A Tennessee state representative is moving forward with legislation to defund the abortion chain Planned Parenthood in his state.
State Rep. Jimmy Matlock announced his plan to draft the bill last week, just after Tennessee won a major pro-life victory in federal appeals court.
Matlock told the Citizen Tribune that he believes the bill will have strong support from the public and the legislature.
“The supermajority of Republicans who by their definition are pro-life, this is very much a pro-life issue, and even those that might not be as strongly pro-life as me would sure be offended at state dollars are used in such a way,” he said. “I think even people who wouldn’t be maybe as passionate about the sanctity of life as I am, that they would say, ‘Hey, we don’t need to be putting state dollars into an area that is so repulsive to the majority of Tennesseans.’”
While Tennessee defunded Planned Parenthood of Title X tax dollars in 2011, Matlock said the abortion chain’s Tennessee branch still receives taxpayer funds. Between 2011 and 2015, he said it used about $108,100 in taxpayer dollars, with about $11,000 of that coming directly from the state, the Tribune News Service and KATU News report.
“It was told to us that there wasn’t actual dollars that have been moved into Planned Parenthood. We always knew that wasn’t correct,” he said.
He said his bill would cut off any remaining state tax dollars to Planned Parenthood, which does more abortions than any other group in the United States. The U.S. Department of Justice currently is investigating whether Planned Parenthood illegally sold aborted baby body parts.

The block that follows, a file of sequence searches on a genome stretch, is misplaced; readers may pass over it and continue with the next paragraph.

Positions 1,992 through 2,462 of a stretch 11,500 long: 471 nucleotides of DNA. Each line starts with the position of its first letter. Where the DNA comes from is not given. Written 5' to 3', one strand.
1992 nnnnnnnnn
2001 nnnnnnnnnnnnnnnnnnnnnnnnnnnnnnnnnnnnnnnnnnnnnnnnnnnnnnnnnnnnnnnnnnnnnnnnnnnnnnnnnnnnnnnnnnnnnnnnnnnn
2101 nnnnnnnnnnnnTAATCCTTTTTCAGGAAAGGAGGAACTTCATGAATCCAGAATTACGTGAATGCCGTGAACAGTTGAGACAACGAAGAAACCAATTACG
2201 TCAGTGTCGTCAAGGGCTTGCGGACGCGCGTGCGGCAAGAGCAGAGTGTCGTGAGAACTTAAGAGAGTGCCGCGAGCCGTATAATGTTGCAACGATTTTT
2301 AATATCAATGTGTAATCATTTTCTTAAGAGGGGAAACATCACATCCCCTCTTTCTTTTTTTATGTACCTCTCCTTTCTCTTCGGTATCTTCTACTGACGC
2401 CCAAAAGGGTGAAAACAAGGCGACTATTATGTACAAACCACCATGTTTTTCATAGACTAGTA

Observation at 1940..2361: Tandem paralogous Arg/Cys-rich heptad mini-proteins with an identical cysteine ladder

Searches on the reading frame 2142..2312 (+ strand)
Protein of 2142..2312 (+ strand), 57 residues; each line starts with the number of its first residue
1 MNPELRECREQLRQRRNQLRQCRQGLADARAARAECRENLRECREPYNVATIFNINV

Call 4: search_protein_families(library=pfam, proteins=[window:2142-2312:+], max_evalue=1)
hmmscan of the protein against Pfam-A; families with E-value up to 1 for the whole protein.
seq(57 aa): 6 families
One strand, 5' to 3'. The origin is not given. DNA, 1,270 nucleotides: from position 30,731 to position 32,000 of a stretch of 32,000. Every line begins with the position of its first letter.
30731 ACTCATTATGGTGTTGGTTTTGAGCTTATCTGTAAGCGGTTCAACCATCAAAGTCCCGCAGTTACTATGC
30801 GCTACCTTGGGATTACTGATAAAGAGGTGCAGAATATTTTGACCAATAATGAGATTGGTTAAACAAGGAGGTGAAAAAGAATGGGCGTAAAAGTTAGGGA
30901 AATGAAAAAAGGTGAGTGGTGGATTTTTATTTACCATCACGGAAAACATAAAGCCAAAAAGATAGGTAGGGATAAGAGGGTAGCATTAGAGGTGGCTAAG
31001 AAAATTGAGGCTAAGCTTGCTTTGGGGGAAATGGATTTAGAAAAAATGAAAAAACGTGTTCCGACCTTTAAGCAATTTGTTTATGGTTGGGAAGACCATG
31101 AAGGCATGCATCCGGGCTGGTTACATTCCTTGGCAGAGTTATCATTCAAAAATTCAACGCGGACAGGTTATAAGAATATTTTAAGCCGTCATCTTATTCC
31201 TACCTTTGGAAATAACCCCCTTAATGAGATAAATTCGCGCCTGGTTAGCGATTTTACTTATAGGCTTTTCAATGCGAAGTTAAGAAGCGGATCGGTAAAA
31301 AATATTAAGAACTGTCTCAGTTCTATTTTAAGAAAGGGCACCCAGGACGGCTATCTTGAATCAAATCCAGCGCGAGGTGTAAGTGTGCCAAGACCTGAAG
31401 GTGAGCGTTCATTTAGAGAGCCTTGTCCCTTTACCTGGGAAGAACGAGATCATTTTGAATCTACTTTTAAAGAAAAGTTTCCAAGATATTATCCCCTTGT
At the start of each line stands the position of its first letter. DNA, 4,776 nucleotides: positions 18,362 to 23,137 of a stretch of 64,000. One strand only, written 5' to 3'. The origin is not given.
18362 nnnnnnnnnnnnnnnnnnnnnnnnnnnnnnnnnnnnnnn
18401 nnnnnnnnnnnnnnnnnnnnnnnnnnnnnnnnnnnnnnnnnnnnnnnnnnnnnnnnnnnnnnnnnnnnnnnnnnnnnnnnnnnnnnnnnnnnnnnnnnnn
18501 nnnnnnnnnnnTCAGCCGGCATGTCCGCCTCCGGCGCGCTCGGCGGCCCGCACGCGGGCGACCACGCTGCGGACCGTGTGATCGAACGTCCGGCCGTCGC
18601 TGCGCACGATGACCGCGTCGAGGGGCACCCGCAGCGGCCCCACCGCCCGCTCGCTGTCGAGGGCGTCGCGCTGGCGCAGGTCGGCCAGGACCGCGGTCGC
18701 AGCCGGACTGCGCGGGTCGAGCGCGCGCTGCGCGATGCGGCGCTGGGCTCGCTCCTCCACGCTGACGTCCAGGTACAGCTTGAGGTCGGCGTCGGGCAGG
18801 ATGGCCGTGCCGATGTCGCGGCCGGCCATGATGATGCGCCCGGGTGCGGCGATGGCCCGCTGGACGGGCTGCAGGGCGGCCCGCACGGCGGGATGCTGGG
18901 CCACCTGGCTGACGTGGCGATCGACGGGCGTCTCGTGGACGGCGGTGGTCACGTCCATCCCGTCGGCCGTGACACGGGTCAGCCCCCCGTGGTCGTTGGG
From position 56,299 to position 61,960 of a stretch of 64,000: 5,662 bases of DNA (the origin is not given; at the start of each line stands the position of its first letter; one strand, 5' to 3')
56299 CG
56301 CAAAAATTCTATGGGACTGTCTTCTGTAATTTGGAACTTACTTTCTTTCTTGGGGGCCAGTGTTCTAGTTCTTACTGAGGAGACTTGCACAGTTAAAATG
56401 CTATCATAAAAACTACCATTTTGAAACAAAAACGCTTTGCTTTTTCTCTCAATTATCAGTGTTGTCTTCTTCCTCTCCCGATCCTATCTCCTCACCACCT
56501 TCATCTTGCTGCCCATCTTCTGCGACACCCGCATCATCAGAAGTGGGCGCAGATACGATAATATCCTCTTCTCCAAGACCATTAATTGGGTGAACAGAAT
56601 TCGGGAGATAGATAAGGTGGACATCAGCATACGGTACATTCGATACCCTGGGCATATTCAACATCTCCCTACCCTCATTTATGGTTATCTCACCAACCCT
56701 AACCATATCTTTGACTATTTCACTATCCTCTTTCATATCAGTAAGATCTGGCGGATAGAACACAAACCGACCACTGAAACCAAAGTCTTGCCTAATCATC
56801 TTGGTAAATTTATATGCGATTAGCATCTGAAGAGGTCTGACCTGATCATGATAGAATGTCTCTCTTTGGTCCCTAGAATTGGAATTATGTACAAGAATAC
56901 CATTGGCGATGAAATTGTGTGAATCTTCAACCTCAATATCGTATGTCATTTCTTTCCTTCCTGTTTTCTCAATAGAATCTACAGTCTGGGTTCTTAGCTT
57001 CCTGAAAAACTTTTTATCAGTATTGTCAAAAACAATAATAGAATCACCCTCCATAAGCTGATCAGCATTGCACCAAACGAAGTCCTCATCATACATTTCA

Specifically, Matlock said the bill will put a prohibition on taxpayer funding to abortion groups into state code.
Here’s more from his interview with the Citizen Tribune:
“… It just seemed to be the right time to really have this thing put in code so it’s done, over with, off the table and we don’t have to concern ourselves with it. It’s just going to be state statute.”
Matlock said the bill is being sent through legal channels in the legislature to ensure a word or phrase doesn’t cause holdups.
“It is important that we get that correct, I certainly agree, but for those that might want to go after the issue and they try to find a word that’s misplaced or hard to somehow be understood, we’re trying,” Matlock said. “… In the process, as you know, the bills are filed, there’s going to be people who want to amend or change — and sometimes that’s for the better. Most times it’s used as a ploy to slow down or even sabotage a piece of legislation. Both sides do it, it’s just the kind of game they play. So that’s why we’re trying to say early on this is our intent, we’re going to be very open about it.
“This is why we think it’s critical to be put into statute and in going forward there won’t be this ambiguity between bureaucrats over what does it mean or what does it say,” he added.
The FRC Action PAC, which is connected with the Family Research Council, endorsed the legislation, Matlock said.
“… I will stand for the sanctity of life, religious freedom and family values in Washington and look forward to working to defund Planned Parenthood — the nation’s largest provider of abortions — both in Tennessee and in D.C.,” he said.
His announcement came soon after the 6th Circuit Court of Appeals granted a victory for life in Tennessee. Last week, the federal appeals court upheld a 2014 voter-approved amendment to the state constitution. The amendment reads: “Nothing in this Constitution secures or protects a right to abortion or requires the funding of an abortion.”
The amendment allows state lawmakers to pass new life-affirming laws that courts previously would have overturned under language in the state constitution.